“The combined trials represented 816 patients who were treated with the following ART regimens: NRTI/PI 45%, NNRTI/NRTI 33%, NNRTI/NRTI/PI 10%, NRTI monotherapy 5% with the remaining other combinations representing 7%. The average time since initial diagnosis of HIV infection was 13 years with the average duration of ART therapy being 4.5 years. Patients in these studies, on average, had been diagnosed with lipodystrophy syndrome for 3.9 years”.

In other words, patients were free of lipodystrophy for an average of more than 9 years (13 minus 3.9) following diagnosis of HIV infection, and contracted lipodystrophy an average of about 7 months (0.6 years, 4.5 minus 3.9) after beginning ART therapy — rather obvious proof that it’s the antiretroviral drugs and not HIV that causes “HIV-associated” lipodystrophy.

Minor points of misleading by omission include that tesasmorelin doesn’t prevent or cure, and addresses only one of several aspects of lipodystrophy, which is “characterized by body composition changes, dyslipidemia and glucose intolerance. The changes in body composition include excess abdominal fat accumulation” [emphasis added]. All that’s claimed for tesasmorelin is that it decreases by about one sixth the amount of fat accumulated around the stomach area; no mention is made of the lipodystrophy-associated loss of fat from other parts of the body, commonly the face: “VAT decreased from baseline by 13% in tesamorelin-treated patients after 26 weeks”.

Wanting to check published scientific sources, I was temporarily frustrated by the statement, “Long term safety results from the first Phase 3 study were published in the Journal of the International AIDS Society, on September 2, 2008”; the actual publication is in AIDS, which is not the Journal of the International AIDS Society, and it appeared on 12 (not 2) September: “Long-term safety and effects of tesamorelin, a growth hormone-releasing factor analogue, in HIV patients with abdominal fat accumulation” by Julian Falutz et al. (corresponding author, Stephen Grinspoon), AIDS  22 [2008] 1719-28.

That article concludes that “Treatment with tesamorelin was generally well tolerated”. However, the detailed results provide grounds for questioning that conclusion. Only 62% completed the one-year study (256 out of the initial 412 patients), presumably because they didn’t tolerate it, for one reason or another. The specific reasons for that large drop-out rate given in Figure 1 include “lack of compliance” (10), “withdrew consent” (22), “lost to follow-up” (6), “discontinued” (59), “had adverse event” (20) — all reasons that could be subsumed under “ NOT well tolerated”, after all. Moreover, Table 3 reports a much larger rate of adverse (162) and serious adverse (9) events; admittedly, only 71 of these are said to be “related to treatment”, prompting the obvious question, to what were the other 100 adverse events related?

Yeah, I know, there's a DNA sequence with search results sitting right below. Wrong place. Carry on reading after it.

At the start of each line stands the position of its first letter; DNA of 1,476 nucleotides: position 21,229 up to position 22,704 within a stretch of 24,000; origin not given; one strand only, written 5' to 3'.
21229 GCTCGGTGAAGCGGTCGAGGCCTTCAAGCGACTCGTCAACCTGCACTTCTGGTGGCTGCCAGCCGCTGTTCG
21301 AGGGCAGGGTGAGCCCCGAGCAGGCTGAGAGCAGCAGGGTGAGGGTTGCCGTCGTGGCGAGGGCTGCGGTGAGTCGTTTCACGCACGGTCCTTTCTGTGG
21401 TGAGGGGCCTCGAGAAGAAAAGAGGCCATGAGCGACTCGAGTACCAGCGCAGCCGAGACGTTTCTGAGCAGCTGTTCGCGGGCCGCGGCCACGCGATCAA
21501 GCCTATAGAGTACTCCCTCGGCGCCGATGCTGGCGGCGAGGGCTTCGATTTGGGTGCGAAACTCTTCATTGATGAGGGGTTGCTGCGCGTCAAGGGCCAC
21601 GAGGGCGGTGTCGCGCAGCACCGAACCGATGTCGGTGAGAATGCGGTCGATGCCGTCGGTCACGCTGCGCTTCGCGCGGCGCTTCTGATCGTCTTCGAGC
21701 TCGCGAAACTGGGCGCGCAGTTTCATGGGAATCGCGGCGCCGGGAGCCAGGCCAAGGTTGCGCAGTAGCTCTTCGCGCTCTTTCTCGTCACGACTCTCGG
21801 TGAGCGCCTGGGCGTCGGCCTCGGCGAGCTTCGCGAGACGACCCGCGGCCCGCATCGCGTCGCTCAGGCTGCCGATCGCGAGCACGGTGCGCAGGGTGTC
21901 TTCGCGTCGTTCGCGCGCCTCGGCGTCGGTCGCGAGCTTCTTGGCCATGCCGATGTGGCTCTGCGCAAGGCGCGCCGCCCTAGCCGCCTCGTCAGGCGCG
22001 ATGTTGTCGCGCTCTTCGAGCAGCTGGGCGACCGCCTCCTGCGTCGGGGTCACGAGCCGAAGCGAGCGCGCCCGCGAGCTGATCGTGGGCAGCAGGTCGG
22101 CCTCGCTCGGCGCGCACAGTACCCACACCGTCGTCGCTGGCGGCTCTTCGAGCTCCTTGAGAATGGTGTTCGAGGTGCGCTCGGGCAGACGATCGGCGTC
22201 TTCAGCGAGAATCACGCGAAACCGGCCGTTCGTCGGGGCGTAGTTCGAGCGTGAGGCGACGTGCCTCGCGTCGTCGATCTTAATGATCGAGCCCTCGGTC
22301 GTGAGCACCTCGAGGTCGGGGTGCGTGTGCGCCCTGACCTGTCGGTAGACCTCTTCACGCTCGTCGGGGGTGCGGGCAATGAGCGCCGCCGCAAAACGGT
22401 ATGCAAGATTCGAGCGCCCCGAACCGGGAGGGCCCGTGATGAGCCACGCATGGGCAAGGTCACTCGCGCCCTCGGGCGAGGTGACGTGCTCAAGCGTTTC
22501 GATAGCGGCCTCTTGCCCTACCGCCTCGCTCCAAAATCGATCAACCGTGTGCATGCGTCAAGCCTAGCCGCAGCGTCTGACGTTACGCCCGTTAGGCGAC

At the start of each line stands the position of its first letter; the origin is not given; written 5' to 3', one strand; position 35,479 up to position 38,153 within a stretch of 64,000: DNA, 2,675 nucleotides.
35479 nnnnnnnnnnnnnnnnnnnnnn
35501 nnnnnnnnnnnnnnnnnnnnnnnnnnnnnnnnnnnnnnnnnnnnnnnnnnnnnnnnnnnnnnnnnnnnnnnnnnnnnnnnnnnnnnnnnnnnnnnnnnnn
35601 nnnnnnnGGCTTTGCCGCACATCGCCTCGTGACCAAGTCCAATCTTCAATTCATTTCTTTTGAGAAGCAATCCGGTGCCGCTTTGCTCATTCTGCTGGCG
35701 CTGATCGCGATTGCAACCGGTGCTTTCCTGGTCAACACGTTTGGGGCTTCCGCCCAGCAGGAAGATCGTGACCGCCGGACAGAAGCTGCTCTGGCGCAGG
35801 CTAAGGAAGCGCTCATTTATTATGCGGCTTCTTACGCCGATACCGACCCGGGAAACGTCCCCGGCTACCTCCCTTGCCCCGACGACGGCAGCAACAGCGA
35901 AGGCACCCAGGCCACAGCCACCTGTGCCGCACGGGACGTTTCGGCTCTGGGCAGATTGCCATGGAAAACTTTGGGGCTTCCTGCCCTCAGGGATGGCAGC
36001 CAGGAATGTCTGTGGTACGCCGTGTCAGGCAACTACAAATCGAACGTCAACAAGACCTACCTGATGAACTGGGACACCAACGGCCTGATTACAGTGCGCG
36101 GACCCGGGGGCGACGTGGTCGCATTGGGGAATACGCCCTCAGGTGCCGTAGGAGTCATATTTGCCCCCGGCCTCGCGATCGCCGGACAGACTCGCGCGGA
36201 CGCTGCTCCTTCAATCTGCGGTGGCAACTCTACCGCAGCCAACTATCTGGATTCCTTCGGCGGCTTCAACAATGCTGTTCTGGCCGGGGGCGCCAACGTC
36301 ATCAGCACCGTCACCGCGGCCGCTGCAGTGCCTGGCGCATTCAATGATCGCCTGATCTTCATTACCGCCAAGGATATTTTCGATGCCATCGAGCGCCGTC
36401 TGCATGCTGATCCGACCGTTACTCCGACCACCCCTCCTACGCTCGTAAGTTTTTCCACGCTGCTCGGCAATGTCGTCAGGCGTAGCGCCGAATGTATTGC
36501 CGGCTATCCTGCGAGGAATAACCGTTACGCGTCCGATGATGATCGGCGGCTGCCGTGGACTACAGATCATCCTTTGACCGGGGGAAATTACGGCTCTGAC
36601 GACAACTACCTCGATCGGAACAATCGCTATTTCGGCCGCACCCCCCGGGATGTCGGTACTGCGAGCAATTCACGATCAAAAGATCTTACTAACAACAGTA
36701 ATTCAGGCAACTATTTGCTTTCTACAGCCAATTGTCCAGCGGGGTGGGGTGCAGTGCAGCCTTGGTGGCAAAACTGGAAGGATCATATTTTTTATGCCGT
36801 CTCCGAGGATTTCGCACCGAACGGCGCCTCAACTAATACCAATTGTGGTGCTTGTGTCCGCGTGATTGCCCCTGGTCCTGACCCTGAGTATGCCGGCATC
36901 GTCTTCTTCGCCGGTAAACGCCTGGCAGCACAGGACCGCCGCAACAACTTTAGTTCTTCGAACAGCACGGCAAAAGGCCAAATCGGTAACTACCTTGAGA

The safety of tesamorelin is further said to be supported by the fact that “the death rate in terms of overall person-year exposure to tesamorelin (2/270 patient years, 7.4/1000 person-year), is well below expected mortality rate of patients treated in the modern era of ART (25.4/1000 person-year)”; which prompts further questions:
That ART-era mortality of 25.4/1000 is about 3 times the overall age-adjusted mortality in the United States (see data in annual “Health, United States” reports ), scarcely in keeping with the popular shibboleth that “life-saving” HAART has made HIV/AIDS  a chronic but manageable disease. On top of that, it is simply not to be believed that the mortality could actually be so much less among people treated with tesamorelin , since the only claimed effect is on lipodystrophy, and moreover —as pointed out above — on only one aspect of that.

As so often with the primary literature of HIV/AIDS, the numbers don’t inspire much confidence, and the claimed conclusions inspire even less confidence. In the present case, that may be why the press release — though not, of course, the scientific article about safety — ends with several paragraphs of disclaimers about the claims made for tesamorelin.

Posted in antiretroviral drugs, clinical trials, HIV/AIDS numbers, Legal aspects, uncritical media | Tagged: , , , , , | 12 Comments »